So the more massive the planet/star/hole, and/or the smaller it is, the faster you have to be moving to get away from it. A black hole is just an object that is so massive and so small that its escape velocity is faster than the speed of light. Since nothing can travel faster than light, anything that is unfortunate enough to wind up on the black hole's "surface" (inside its event horizon, in the lingo) is stuck there.

    One caveat worth mentioning is that black holes are actually a relativistic phenomenon. You need the theory of general relativity (not so much quantum mechanics) to describe their structure and effects in detail. But luckily, the classical calculation I did above just happens to get the escape velocity right.

    Well... there are different types of black holes, i.e. rotating or non-rotating, charged or uncharged... but those are tiny differences. All black holes have an incredibly strong gravitational pull when you get too close.
     
  6. Apr 22, 2010 #5

    Char. Limit

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    Well, not really. If the planet were large enough to collapse in on itself, it would first collapse into a star. Then if the resulting star burned out its life, it would then become a black hole, assuming that the star was large enough.

    A black hole is not a hole.
     
  7. Apr 22, 2010 #6

    diazona

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    No, because there are forces that act between atoms and molecules that keep them from getting too close to each other. In order to form a black hole, you would need gravity to get strong enough to overcome those forces, and that in turn requires a lot of mass. The mass of a very large star, to be precise.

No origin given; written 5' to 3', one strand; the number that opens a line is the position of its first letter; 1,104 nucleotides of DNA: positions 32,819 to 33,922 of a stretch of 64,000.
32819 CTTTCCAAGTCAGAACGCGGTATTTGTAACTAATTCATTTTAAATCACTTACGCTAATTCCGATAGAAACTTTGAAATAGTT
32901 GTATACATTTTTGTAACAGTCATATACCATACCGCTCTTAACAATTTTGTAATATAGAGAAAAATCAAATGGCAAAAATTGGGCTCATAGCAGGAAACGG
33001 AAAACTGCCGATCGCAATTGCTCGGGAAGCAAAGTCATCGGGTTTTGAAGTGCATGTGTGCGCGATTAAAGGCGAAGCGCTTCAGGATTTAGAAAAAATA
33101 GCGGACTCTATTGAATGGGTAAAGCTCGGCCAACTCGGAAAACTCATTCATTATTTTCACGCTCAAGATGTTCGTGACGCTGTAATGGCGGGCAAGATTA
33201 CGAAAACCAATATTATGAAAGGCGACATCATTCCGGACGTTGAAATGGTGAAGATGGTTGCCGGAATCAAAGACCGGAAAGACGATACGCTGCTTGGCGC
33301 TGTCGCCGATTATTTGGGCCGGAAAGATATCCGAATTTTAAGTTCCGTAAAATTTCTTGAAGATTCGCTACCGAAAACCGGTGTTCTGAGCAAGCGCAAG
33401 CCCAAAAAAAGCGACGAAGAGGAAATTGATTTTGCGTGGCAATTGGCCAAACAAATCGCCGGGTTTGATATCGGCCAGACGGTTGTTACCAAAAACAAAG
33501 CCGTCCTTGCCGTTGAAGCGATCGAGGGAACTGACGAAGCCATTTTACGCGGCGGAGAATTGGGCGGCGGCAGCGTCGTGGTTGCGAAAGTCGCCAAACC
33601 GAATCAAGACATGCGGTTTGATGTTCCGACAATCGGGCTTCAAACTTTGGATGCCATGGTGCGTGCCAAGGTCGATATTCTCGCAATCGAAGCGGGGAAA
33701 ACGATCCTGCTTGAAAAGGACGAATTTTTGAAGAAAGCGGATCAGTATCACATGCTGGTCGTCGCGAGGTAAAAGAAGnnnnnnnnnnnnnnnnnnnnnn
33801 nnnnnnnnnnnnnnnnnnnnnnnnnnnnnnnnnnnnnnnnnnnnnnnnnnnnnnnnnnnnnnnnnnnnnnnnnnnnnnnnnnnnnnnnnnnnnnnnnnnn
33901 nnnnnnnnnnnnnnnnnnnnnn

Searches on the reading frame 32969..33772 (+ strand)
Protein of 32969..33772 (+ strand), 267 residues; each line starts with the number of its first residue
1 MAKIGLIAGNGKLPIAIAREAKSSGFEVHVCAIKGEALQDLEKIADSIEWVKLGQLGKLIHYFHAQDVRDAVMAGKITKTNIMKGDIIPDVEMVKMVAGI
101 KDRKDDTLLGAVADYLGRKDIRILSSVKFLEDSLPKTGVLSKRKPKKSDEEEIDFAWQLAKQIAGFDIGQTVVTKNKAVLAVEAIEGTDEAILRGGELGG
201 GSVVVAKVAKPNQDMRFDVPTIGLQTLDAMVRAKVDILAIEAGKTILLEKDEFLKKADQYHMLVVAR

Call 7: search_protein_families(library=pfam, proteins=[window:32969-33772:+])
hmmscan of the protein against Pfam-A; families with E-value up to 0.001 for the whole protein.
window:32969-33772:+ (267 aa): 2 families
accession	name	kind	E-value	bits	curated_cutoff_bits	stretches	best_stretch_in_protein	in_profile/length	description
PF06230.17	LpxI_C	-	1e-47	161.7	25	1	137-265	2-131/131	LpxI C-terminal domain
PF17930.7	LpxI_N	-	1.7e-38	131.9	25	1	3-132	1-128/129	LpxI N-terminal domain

As far as we know, space doesn't have an end.

    There's a lot of speculation about the true nature of black holes (like whether they could somehow be connected to other regions of space) but not much certainty.
     
  8. Apr 22, 2010 #7

    Char. Limit

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    Yes, I knew that it wasn't quite working when I was trying to find a gravitational acceleration to match a velocity, but I couldn't remember the exactly right way, so I went with this general idea. I was thinking that you had to use this equation somehow:

    [tex]v_f^2-v_i^2=2ax[/tex]

    Who knows? Maybe it would have worked if I'd have worked it out.
     
  9. Apr 22, 2010 #8

    diazona

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    I don't know about that, because that equation is for constant acceleration, and when you're escaping from a gravity well, your acceleration decreases with height. I've only ever seen this done with energy conservation. (And then of course there's the proper calculation in general relativity, but that's another story entirely ;-)
     
  10. Apr 22, 2010 #9

    Char. Limit

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    It would work if you could set initial velocity equal to zero (entirely reasonable) and position equal to 1 (I don't know why that would be). Then you get [itex]v^2=2a[/itex], and I showed before that a=Gm/R^2, and you quickly get your equation for escape velocity.